Keep Customers Coming Back

shopper

Written By:
Sarah Harwood
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With soaring gas prices, real estate value dropping and jobs hard to come by, it’s clear the economy is going through hard times. Although only half of U.S. economists are forecasting recession, nearly all agree the United States will go through a period of protracted slow growth, which the current number of bankruptcy filings (up nearly 40% from last year) seems to support. Szabo Associates, Inc., recently released a newsletter advising businesses on better ways to deal with customers, particularly during these tough times, when every sale is important.

First, make sure customers understand your store policies from the beginning, thus creating many long-term benefits for all involved. For example, keep your return policies and other helpful information clearly displayed in your store. Highlight any “satisfaction guaranteed” policies, which may encourage sales. In addition, make sure all of your employees are well-versed in these policies, in case you are unavailable when a question arises. This should avoid any confusion and potential conflict.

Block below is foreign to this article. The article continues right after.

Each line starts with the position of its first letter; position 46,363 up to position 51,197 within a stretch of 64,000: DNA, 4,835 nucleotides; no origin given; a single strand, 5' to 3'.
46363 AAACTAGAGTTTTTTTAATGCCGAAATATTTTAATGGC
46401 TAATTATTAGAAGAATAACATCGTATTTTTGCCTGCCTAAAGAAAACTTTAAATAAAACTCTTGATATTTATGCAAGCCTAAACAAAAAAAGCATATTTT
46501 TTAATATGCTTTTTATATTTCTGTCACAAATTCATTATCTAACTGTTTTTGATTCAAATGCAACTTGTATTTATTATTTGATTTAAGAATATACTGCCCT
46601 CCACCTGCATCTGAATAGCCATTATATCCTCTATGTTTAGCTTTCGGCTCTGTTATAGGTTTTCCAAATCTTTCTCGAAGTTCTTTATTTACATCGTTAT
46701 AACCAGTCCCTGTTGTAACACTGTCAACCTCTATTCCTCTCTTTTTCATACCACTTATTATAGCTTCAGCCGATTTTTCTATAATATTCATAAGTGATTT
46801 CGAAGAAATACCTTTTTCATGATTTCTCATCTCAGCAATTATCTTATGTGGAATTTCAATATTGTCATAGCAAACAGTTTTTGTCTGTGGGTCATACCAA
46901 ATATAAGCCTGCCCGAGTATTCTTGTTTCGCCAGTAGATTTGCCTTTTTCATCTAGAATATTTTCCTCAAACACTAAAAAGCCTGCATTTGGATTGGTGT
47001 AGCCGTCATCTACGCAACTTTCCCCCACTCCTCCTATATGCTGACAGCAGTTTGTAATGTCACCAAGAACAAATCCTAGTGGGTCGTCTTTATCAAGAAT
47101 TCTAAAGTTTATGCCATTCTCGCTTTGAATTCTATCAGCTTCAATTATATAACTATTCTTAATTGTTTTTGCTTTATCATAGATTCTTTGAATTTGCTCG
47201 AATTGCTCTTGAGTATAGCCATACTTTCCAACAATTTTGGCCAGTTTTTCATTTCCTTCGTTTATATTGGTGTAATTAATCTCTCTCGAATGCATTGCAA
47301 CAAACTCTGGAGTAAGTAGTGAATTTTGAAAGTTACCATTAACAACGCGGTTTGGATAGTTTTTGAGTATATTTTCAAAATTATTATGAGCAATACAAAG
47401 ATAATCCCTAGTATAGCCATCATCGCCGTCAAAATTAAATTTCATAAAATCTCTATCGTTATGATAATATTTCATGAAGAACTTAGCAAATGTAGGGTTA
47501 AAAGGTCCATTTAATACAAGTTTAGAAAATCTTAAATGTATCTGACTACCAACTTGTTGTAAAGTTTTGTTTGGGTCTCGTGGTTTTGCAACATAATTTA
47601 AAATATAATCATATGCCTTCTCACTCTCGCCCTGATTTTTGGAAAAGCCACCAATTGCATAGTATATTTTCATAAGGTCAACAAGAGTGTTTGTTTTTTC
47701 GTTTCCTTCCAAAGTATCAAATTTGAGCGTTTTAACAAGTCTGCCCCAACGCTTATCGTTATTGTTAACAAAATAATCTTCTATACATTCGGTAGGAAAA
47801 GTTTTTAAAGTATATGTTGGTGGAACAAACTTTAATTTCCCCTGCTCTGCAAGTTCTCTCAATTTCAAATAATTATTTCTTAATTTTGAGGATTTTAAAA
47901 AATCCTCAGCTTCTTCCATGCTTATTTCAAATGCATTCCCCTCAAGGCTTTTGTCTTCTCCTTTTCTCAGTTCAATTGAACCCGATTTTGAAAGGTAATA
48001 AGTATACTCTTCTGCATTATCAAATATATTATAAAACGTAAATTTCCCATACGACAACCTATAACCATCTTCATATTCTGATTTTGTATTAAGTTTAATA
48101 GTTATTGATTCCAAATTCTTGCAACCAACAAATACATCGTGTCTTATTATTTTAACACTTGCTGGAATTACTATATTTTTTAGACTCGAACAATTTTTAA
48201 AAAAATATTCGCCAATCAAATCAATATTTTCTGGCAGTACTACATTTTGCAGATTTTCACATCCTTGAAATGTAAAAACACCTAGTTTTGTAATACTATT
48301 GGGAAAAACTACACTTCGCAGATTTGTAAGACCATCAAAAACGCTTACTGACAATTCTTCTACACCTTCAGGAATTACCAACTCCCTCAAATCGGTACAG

As a storeowner in an increasingly competitive industry, keeping customers coming back for more is a priority. You (and all your employees) should know the products you are selling: ingredients, applications, alternatives, etc. While having knowledgeable sales people is crucial, the presentation of the information is equally important. Remain friendly and enthusiastic, without being an overbearing presence—you don’t want to scare your customers away!

By engaging your customers in conversation, you will be able to better relate to their situations, which will strengthen their bonds to your store, making their return much more likely. If they feel well cared-for, and know they will get a smile in addition to obtaining their natural product needs, shopping will be a more pleasurable experience. Chances are, the happier your customers are about shopping in your store, the happier and easier your job will be. WF
 
Published in WholeFoods Magazine, September 2008